“A pair of security researchers has picked January 2007 as the starting point for a month-long project in which each passing day will feature a previously undocumented security hole in Apple’s OS X operating system or in Apple applications that run on top of it,” Brian Krebs, yes, that Brian Krebs, reports for The Washington Post.
“The ‘Month of Apple Bugs’ project, currently slated to begin on Jan. 1, is being orchestrated in part by a security researcher who asked to be identified only by his online alias ‘LMH.’ This is the same researcher who in November ran the ‘Month of Kernel Bugs’ project. LMH’s partner in this project is Kevin Finisterre, a researcher who has reported numerous bugs to Apple over the past few years,” Krebs reports.
Krebs reports, “To the chagrin of some security experts, however, LMH declined to give affected vendors advance noticed before posting evidence of kernel bugs on his Web site last month. Eleven of those kernel bugs were related to Apple software and applications, including a serious security hole that prompted a software update from Apple just two weeks later. As with the kernel bugs project, Apple will be given no advance notice with the Month of Apple bugs, LMH said in an interview conducted over instant message.”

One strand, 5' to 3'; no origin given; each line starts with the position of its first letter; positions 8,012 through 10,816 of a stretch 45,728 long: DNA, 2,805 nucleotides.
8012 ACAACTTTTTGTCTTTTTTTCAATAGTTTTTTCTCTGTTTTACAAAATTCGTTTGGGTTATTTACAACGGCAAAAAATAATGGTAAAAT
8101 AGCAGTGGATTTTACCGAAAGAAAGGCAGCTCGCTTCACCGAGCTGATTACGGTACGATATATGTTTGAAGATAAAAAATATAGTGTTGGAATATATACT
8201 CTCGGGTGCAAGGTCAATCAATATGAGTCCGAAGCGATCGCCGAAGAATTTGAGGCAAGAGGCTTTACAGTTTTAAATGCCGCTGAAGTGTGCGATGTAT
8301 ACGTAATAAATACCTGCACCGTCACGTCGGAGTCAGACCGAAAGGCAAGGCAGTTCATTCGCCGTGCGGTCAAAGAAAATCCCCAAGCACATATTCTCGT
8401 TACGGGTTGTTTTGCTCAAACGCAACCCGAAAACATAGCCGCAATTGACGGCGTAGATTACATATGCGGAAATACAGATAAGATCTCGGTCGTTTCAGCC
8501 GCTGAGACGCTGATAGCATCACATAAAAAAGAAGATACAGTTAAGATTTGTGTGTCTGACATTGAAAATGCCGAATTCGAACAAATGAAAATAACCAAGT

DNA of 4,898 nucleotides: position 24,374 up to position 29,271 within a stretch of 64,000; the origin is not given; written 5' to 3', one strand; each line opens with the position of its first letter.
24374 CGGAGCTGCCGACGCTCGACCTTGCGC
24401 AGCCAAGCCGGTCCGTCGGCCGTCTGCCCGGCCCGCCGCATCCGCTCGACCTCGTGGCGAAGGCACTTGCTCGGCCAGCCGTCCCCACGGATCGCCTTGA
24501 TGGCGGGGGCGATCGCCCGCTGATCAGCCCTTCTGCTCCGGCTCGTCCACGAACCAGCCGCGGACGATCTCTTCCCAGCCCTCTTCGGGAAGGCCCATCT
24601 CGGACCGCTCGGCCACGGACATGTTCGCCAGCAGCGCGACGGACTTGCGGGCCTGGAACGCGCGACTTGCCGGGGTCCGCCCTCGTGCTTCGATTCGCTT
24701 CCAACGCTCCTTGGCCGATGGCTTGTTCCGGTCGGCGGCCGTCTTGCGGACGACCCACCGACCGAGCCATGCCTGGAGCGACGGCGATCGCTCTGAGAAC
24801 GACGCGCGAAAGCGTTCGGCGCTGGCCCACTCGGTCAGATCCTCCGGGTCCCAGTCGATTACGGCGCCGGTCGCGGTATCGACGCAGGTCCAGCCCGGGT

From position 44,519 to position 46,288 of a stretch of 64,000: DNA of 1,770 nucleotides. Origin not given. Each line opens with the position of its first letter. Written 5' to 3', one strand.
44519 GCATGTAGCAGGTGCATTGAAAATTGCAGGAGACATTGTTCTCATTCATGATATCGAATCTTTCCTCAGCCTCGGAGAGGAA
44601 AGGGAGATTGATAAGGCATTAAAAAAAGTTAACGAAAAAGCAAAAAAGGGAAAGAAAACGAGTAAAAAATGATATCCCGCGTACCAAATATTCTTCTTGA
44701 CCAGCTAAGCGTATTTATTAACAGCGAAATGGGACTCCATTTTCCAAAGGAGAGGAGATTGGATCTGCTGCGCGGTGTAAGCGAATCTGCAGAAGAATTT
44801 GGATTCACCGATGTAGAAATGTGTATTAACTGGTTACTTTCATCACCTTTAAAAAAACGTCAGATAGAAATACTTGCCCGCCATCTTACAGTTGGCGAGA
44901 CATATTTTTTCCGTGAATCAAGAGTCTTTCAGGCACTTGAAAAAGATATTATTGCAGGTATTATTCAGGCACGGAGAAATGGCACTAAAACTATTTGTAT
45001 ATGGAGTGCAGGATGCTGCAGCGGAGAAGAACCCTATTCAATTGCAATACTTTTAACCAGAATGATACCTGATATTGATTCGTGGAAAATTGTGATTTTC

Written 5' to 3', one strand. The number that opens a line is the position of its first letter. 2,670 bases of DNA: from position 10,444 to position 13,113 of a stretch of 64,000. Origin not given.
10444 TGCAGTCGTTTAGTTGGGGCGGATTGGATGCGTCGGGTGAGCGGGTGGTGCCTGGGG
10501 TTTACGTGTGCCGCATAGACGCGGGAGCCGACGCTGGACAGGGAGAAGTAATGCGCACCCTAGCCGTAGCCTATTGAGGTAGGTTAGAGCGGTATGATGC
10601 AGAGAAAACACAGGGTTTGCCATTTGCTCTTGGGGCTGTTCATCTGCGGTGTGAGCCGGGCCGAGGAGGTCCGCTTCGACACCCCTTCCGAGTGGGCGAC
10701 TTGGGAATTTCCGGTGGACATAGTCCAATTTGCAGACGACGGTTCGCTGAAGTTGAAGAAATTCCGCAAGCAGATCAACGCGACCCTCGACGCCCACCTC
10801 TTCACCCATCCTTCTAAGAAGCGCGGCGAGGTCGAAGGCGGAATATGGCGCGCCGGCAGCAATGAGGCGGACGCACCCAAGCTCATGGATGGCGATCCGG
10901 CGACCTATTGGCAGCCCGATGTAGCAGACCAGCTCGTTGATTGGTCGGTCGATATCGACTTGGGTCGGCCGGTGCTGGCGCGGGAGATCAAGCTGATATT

Krebs reports, “LMH said that while his upcoming project had the potential to at least temporarily make security more tenuous for the average Mac user, he believes that in the long run the project will improve OS X security. ‘Right now, many OS X users still think their system is bulletproof, and some people are interested on making it look that way,’ LMH said.”
Full article here.
MacDailyNews Take: Which Mac OS X users think their systems are bulletproof? No one we know. Most of us simply know for a fact that Mac OS X is vastly more secure than Windows. Hopefully, “LMH” finds something of value with which Apple can work and his irresponsible method of posting them before notifying Apple doesn’t cause any damage. Judging from past performances, we’re sure Krebs is fairly drooling over the possibilities, real or imagined.
Re: Brian Krebs’ reporting on supposed MacBook Wi-Fi exploit – August 04, 2006